People power in emergencies

How government bodies and local groups can work together to support their communities before, during and after emergencies

After serious floods in Yorkshire and the East Midlands, people evacuated from their homes stand with British Red Cross volunteers in a church with emergency relief supplies.

Our report, People power in emergencies: An assessment of voluntary and community sector engagement and human-centred approaches to emergency planning, explores how local resilience forums and community groups can best work together. The goal is to make the most of the knowledge, skills and capacities of individuals, the community and voluntary sector for effective emergency response.

Download the People power in emergencies report (PDF)

We explore how far local planning bodies make the most of the needs, knowledge, skills and capacities of the community and voluntary sector, who play a role in ensuring a human-centred response.

Better collaboration needed

Our report shows that the amount and effectiveness of collaboration between the voluntary and community groups and local resilience forums can vary.

Where it is lowest, the result is emergency planning and responses that focus mainly on statutory agencies and ‘command and control’ mechanisms. This misses opportunities to mobilise people power so that communities can build their resilience and support their own recovery from within.

The research also finds that people’s very different needs are not always considered, and looks at how those needs can best be met at times of crisis.

For example, though 85 per cent of local emergency plans contain plans for providing food, only 44 per cent considered dietary requirements. Almost all plans included plans for longer-term mental health support, but most plans lacked provision for short-term psychosocial and emotions support during and immediately after a crisis.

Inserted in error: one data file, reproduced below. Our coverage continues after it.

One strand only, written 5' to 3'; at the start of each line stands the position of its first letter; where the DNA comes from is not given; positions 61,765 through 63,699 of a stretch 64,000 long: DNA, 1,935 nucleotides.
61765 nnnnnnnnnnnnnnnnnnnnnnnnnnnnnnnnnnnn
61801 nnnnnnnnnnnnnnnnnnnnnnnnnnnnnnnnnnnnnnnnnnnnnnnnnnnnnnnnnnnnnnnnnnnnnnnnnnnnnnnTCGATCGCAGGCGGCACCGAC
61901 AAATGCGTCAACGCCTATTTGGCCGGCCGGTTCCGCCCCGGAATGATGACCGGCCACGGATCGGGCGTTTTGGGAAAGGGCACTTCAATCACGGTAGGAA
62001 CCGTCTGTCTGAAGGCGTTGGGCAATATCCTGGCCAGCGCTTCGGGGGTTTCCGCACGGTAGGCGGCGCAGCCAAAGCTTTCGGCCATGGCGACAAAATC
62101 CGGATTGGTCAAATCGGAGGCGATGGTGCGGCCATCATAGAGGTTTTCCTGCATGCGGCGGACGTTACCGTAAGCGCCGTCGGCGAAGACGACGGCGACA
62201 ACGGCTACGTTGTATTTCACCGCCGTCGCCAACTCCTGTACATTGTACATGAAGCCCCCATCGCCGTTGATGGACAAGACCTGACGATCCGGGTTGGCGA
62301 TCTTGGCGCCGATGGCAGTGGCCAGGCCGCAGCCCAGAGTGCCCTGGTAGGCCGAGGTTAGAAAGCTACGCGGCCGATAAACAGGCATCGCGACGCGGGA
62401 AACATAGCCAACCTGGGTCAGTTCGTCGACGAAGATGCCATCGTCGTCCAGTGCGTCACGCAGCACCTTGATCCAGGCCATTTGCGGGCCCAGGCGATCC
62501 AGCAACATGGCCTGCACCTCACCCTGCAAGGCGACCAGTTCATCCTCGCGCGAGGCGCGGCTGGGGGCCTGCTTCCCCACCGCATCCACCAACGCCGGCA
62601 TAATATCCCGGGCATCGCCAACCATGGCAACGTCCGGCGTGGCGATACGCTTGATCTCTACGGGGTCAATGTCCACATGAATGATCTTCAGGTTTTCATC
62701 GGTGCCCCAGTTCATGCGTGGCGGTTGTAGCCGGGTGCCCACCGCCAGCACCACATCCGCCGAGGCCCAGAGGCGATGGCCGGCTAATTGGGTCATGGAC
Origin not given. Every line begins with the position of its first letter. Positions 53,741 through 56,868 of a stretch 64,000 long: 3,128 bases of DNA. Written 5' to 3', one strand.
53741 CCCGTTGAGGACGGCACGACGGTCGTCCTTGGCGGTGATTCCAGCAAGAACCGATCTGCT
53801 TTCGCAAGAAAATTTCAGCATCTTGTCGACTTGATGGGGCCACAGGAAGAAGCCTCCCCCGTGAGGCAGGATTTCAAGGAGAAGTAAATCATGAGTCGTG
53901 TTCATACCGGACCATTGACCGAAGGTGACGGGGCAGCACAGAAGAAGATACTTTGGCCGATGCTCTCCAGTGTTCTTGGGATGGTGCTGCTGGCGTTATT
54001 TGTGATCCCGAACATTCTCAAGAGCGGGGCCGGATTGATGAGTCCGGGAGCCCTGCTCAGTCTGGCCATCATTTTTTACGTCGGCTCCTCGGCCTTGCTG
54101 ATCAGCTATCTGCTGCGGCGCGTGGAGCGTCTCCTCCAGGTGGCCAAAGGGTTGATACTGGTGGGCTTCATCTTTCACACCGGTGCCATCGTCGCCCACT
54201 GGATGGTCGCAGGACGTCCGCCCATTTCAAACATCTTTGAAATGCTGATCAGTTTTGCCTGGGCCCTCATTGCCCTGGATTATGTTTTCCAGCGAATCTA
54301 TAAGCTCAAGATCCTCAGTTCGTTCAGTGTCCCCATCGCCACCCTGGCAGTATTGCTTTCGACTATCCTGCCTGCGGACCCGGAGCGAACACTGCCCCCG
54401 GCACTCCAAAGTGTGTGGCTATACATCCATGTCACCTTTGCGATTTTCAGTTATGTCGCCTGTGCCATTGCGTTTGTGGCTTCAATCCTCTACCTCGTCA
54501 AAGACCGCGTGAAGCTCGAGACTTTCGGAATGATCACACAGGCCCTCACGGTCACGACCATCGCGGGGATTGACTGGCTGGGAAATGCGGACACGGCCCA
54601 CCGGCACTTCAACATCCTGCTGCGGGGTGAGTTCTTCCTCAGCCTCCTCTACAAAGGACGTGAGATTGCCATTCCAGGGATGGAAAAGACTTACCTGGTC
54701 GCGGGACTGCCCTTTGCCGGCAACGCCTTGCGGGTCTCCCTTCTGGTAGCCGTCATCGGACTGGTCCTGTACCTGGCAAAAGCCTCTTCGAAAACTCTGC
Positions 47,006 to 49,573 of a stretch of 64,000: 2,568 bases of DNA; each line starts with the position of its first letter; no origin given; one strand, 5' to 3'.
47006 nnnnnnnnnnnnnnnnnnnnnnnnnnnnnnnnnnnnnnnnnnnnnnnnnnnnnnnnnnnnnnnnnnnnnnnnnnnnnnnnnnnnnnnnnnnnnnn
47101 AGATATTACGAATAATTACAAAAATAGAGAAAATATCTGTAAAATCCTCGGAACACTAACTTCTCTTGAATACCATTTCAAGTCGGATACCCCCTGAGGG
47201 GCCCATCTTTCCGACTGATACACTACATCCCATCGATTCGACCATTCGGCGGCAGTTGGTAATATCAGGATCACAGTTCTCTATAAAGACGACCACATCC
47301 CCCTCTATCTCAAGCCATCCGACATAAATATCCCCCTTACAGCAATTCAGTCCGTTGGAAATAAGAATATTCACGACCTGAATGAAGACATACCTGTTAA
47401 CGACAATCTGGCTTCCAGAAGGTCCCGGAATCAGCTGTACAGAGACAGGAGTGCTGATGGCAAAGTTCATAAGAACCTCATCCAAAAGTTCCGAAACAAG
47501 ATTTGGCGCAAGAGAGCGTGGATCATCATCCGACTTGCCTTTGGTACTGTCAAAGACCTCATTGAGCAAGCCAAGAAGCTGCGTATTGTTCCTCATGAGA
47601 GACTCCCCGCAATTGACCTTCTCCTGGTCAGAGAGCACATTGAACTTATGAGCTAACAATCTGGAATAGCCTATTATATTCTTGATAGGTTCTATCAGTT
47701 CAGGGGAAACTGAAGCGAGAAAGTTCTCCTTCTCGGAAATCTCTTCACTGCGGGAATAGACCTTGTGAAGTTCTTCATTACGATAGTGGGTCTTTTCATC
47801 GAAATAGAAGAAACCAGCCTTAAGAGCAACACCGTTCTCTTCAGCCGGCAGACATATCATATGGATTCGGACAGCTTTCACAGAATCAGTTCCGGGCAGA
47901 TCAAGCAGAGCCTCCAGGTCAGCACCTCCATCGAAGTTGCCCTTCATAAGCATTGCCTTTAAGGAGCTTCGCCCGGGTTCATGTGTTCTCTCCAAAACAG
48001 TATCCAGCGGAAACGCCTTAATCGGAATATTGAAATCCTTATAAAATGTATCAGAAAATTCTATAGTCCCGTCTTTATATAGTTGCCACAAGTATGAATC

Key recommendations

Our report’s key recommendation is for an urgent review of the 2004 Civil Contingencies Act. The British Red Cross is calling for the government to enshrine in law the role of the voluntary and community sector in emergencies. This will give individuals and communities more say in how they are treated and the support they get in an emergency. Other recommendations include:

  • Improved ‘human centred’ guidance for local resilience forums. Government to amend the Civil Contingencies Act, Regulations and Guidance to require local resilience forums, in partnership with the voluntary and community sector, to ensure that the plans formulated by local resilience forums fully meet the humanitarian needs of their communities.
  • Developing, building and sharing best practice. Government to deliver on its commitment to community engagement in emergencies. This includes the outlined Community Resilience Development Framework, and local resilience forums adopting a ‘people at the heart of planning’ checklist
  • We believe that closer collaboration across agencies and with people and communities themselves will enhance the response provided during and following incidents such as a fire or flood, wherever and wherever that emergency happens.

We would welcome your endorsement, adoption and delivery of these recommendations. To take these forward to ensure a community centred approach to emergencies and for more information on the report please contact

Download the People power in emergencies report (PDF)

Download the People at the heart of planning checklist (PDF)